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Five Clifton Village Council seats unfilled

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Nov. 2 election results that left the Village of Clifton with five of six Village Council seats unfilled for terms beginning Jan. 1 is being attributed to the small number of residents combined with state certification rules for office-seekers.

On the ballot were two Clifton Council races: one to fill four full, four-year terms and another to fill two unexpired terms of a year each. Only one candidate was in the running for a four-year term, incumbent Anthony Satariano Jr.; and no candidate was listed for the unexpired seats.

In a phone call this week, Clifton Mayor Alex Bieri described the situation as “unfortunate,” but not uncommon for a community the size of Clifton, which has fewer than 150 residents by recent count.

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With a small pool of potential candidates, finding enough people to run for office can be a challenge, Bieri said. Correctly filing candidate petitions with the county board of elections, or BOE, can also present difficulties, he said, adding that he was aware of a couple of potential candidates whose petitions had been rejected by the elections board.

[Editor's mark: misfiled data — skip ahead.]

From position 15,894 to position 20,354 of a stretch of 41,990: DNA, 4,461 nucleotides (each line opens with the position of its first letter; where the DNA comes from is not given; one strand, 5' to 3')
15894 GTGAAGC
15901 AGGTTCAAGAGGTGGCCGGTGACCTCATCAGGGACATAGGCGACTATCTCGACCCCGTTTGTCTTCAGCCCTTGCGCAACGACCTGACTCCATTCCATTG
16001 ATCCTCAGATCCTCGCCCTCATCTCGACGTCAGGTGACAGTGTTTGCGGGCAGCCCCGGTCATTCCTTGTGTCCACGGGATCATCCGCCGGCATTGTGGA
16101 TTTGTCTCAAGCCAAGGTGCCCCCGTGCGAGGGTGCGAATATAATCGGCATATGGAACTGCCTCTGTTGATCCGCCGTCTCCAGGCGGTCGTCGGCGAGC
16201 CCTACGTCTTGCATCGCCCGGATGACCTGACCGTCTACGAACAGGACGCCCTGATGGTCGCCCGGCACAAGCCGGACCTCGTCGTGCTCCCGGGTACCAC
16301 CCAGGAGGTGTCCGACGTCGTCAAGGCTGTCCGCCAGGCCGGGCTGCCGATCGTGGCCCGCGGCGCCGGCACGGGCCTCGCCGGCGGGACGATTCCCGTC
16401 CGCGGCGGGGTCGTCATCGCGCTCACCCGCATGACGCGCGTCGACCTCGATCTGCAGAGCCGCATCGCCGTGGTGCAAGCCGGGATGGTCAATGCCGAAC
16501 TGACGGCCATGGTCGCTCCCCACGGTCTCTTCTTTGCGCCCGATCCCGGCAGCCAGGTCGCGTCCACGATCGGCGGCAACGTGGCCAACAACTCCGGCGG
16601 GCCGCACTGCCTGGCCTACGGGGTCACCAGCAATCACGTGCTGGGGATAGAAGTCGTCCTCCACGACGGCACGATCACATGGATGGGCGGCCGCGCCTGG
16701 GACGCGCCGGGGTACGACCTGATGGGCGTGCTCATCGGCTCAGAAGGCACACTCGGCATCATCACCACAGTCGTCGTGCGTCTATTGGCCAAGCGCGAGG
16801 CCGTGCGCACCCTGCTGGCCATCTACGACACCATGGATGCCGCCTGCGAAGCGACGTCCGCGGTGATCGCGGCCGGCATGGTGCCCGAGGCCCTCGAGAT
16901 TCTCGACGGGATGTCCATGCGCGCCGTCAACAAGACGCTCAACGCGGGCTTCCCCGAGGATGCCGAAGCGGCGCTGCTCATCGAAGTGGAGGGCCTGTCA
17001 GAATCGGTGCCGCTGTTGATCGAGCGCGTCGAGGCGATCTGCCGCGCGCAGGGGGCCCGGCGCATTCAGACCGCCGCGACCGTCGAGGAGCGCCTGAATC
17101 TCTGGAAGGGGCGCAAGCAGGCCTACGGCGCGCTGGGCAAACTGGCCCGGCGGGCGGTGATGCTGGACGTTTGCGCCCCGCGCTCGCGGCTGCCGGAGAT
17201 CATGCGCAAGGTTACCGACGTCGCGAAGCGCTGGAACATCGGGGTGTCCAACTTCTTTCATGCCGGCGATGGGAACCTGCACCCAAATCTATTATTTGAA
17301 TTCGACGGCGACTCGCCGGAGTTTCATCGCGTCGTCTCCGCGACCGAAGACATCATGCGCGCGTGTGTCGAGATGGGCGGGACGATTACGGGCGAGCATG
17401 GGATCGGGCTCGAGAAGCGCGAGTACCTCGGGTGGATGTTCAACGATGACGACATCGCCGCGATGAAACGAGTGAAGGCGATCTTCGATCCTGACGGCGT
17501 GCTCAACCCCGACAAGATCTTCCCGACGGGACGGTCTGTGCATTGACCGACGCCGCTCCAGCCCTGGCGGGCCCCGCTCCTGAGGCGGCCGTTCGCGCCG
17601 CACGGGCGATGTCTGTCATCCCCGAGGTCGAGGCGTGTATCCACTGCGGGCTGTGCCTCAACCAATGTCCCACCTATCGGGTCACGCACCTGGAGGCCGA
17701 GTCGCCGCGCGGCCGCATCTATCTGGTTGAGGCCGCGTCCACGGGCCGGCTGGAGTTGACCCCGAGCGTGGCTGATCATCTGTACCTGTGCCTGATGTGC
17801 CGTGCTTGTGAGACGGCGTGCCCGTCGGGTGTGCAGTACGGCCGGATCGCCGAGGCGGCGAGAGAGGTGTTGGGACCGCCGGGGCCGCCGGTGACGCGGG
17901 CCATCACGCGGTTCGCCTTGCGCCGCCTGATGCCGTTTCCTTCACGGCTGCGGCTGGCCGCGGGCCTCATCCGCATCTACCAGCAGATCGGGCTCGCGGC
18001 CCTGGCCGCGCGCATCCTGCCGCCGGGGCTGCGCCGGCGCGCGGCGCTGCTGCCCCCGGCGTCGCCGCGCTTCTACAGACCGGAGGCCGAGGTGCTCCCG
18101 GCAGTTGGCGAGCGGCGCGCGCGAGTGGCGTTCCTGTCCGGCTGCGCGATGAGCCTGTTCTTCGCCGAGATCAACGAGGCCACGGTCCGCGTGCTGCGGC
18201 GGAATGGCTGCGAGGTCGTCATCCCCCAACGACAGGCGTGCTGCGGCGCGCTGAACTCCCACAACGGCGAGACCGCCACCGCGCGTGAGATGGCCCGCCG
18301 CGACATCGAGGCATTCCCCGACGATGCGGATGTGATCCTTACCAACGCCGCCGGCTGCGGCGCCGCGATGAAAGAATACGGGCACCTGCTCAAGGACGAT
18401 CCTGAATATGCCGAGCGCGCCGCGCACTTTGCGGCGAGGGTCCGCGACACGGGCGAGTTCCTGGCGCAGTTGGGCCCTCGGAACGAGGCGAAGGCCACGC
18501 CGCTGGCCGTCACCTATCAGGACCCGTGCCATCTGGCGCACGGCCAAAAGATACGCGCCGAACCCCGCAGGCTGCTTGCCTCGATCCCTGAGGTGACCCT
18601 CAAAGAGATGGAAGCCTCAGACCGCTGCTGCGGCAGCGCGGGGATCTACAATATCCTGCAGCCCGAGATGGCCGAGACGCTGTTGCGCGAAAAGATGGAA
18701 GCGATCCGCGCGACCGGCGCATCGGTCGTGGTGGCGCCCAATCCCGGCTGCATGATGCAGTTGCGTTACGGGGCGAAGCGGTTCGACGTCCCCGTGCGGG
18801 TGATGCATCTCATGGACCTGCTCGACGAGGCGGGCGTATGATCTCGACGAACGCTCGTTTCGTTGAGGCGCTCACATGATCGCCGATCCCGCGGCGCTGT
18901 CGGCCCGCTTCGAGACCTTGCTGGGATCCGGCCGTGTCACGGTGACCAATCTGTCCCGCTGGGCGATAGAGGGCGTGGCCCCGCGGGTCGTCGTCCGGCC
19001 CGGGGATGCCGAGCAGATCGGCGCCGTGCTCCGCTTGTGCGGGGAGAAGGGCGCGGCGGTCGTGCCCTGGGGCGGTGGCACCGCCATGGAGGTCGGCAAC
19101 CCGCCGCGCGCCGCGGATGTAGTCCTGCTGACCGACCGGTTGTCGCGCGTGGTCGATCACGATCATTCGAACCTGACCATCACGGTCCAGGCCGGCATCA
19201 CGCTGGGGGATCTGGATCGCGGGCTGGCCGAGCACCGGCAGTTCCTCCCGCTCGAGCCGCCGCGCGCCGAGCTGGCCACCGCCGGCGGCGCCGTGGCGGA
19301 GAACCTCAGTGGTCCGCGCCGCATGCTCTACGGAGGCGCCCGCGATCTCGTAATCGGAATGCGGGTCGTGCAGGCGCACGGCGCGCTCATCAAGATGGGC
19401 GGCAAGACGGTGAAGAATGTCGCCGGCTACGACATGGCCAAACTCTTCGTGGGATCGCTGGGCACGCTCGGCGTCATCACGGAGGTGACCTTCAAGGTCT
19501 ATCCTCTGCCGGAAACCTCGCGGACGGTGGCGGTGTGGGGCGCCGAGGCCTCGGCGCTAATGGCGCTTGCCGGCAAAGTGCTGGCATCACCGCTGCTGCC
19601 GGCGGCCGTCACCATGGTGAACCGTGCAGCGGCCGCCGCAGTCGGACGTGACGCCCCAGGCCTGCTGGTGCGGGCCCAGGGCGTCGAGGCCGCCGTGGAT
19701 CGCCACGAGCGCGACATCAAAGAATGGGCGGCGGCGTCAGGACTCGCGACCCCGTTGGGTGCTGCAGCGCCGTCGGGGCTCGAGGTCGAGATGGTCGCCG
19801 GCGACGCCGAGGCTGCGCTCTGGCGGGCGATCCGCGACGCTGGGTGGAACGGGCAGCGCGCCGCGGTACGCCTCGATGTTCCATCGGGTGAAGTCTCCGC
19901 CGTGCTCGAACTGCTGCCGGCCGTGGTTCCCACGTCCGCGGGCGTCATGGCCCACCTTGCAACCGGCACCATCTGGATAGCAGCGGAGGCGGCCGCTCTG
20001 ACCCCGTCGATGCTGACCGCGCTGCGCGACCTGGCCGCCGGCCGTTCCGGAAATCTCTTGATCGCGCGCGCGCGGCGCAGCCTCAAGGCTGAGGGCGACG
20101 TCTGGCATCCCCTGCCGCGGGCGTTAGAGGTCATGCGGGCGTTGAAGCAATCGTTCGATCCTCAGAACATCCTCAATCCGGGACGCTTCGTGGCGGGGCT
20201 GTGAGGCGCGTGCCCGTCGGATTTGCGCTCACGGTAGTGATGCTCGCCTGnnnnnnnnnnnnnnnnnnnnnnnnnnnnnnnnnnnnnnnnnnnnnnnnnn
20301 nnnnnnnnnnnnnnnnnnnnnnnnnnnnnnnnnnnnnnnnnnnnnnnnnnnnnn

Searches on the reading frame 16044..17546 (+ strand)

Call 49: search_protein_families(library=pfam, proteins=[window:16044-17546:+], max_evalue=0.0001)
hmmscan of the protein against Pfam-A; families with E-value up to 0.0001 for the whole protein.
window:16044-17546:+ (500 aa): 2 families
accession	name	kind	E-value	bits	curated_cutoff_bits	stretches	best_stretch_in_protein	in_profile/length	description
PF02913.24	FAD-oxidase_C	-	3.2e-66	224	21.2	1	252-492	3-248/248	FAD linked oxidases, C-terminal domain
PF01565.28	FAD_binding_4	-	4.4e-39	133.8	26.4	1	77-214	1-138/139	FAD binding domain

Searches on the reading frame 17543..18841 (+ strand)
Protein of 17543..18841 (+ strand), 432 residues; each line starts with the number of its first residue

“The BOE has told me and our clerk that it’s a common issue that small towns face,” Bieri said.
He noted that Bowersville, a village in the southeast corner of Greene County, had similar election results. With a population of about 330, Bowersville had no “valid petitions filed” for a race to fill four four-year terms and another contest to fill one unexpired term, according to the Greene County Board of Elections.

Alone in the Clifton Council races, Satariano, the owner of Clifton Mill, not surprisingly received 100% of the vote, with 16 ballots cast in his favor, two of which were absentee, according to the BOE’s unofficial results.

Bieri, who as Clifton mayor has executive powers — unlike Yellow Springs’ governing model — said he and Clifton’s solicitor, attorney Mike Mayer, of Fairborn, will be consulting with the Greene County BOE about how best to proceed. He said there are no plans to hold a special election; rather, the empty seats will be filled through a “legal” appointment process to be determined.

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